Chinese vessels, warships withdraw from Scarborough after convoy 

China vessels, warships withdraw from Scarborough after convoy 

By: - Reporter /
/ 12:30 PM May 28, 2024

Chinese vessels, warships withdraw from Scarborough after convoy 

A China Coast Guard ship monitors Philippine fishermen aboard their wooden boats during the distribution of fuel and food to fishers by the civilian-led mission Atin Ito (This Is Ours) Coalition, in the disputed South China Sea on May 16, 2024. A Philippine boat convoy bearing supplies for Filipino fishers said they were headed back to port May 16, ditching plans to sail to a Beijing-held reef off the Southeast Asian country after one of their boats was “constantly shadowed” by a Chinese vessel. FILE PHOTO/Agence France-Presse

MANILA, Philippines — The number of suspected Chinese maritime militia and coast guard vessels in Scarborough (Panatag) Shoal sharply decreased while all of Beijing’s warships also left after the trip of a civilian convoy there, according to the Philippine Navy data released on Tuesday.

Only 19 Chinese ships were spotted around Panatag Shoal from May 21 to 27, including five China Coast Guard vessels (CCGV) and 14 Chinese maritime militia vessels (CMMV). No People’s Liberation Army-Navy (PLAN) warships were monitored this time.

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This total was a sharp decrease from May 14 to 20, when there were a total of 55 Chinese ships in the shoal, including nine CCGVs, four PLAN warships, and 42 CMMVs.

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The civilian convoy of Atin Ito to the atoll began on May 15 and lasted until May 17. It aimed to distribute supplies to Filipino fishermen and assert the Philippines’ rights to the disputed waterway.

The Philippine Coast Guard previously flagged the huge deployment of CCGVs during the civilian mission, calling it an “overkill.”

The mother boat of the Atin Ito convoy, where was aboard, was blocked by three CCGVs from entering the 12 nautical mile (NM) “territorial waters” of Panatag Shoal, only coming as close as 50 NM away from the atoll.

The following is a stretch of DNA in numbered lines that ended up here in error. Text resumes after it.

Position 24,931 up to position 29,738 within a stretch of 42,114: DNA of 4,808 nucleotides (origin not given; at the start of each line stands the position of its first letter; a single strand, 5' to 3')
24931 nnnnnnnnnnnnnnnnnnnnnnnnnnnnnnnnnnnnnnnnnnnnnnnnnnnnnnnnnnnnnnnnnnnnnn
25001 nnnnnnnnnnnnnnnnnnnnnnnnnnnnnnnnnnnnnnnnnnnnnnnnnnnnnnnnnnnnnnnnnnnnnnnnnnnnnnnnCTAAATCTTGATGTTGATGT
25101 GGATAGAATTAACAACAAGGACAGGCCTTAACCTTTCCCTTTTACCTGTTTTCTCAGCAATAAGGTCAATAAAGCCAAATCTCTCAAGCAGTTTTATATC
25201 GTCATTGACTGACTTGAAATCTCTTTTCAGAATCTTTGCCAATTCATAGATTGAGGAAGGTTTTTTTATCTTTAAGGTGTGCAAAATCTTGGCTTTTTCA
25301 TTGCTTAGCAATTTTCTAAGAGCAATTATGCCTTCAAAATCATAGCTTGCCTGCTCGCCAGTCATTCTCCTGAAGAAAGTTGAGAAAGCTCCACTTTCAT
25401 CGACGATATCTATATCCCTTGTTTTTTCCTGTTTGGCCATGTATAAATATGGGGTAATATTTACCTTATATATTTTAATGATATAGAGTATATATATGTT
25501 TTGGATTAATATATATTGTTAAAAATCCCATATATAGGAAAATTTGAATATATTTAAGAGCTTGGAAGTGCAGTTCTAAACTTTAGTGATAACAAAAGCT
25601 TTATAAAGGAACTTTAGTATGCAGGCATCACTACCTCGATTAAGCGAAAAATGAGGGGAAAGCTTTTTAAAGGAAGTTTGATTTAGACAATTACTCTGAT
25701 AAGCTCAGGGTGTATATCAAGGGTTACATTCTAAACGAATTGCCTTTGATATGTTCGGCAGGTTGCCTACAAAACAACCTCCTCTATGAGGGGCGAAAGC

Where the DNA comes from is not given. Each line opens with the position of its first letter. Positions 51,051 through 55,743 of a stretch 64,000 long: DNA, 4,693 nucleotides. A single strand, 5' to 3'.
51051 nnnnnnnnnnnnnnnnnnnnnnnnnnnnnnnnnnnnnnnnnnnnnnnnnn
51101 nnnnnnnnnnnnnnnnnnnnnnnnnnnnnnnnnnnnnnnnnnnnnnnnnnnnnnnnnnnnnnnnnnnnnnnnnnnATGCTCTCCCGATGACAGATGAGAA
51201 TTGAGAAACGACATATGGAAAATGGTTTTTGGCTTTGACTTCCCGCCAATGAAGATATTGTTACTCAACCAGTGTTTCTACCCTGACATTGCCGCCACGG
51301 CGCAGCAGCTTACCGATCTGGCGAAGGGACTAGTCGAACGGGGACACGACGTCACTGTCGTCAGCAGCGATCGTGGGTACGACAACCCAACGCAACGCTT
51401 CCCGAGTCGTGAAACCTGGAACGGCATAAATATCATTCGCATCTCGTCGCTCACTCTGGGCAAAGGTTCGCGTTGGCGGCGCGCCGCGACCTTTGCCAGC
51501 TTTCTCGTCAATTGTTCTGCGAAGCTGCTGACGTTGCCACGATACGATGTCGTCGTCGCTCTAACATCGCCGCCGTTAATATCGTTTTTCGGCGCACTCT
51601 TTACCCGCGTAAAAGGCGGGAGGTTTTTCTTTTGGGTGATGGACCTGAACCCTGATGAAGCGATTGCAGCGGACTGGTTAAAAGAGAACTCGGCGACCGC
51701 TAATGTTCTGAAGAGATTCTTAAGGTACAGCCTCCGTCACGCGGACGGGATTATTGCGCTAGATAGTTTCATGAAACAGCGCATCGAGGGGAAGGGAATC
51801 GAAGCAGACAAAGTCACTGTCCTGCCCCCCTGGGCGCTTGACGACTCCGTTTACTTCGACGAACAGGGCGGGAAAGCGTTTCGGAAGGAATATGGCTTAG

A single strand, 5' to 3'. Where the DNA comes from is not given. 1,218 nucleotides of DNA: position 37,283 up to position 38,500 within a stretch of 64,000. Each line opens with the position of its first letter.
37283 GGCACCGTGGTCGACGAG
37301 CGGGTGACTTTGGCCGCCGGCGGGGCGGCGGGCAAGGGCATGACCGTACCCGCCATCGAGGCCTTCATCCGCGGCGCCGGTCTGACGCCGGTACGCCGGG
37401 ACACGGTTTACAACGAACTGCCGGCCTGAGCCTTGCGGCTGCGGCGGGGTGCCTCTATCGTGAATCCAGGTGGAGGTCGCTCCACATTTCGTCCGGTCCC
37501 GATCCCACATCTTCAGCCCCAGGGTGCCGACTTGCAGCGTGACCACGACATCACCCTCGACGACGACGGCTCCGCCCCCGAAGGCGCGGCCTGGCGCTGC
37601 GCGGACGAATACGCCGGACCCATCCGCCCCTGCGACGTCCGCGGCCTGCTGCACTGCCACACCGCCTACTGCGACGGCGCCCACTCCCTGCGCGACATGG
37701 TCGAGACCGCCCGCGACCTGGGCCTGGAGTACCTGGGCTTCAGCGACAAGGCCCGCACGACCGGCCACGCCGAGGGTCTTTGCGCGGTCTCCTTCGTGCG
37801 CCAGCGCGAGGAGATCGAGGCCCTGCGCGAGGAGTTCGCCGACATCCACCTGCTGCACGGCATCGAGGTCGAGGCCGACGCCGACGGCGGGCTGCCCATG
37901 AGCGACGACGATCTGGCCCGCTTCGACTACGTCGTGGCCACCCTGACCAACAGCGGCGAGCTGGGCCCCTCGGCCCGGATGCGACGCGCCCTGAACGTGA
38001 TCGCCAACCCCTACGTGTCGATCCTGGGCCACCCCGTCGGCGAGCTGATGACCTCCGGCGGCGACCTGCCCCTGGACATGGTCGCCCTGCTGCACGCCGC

China seized control of Panatag Shoal’s lagoon in 2012 after CCG’s standoff with Philippine vessels.

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READ: China’s new trespassing rule is illegal, illegitimate — experts

Their actions align with Beijing’s assertion of sovereignty in almost the entire South China Sea, including the West Philippine Sea, even if such a claim has been effectively invalidated by a July 2016 international tribunal ruling from a case filed by Manila in 2013.

This landmark decision also included Panatag Shoal, which was declared a traditional fishing ground that should be shared by the Philippines, China, and Vietnam.

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In apparent violation of this ruling, CCG prevents Filipino fishermen from entering the territorial waters of Panatag Shoal.

China also released a unilateral anti-trespassing policy in South China Sea, which encroaches most of the West Philippine Sea, coinciding with the civilian mission in Panatag Shoal, according to a South China Morning Post report.

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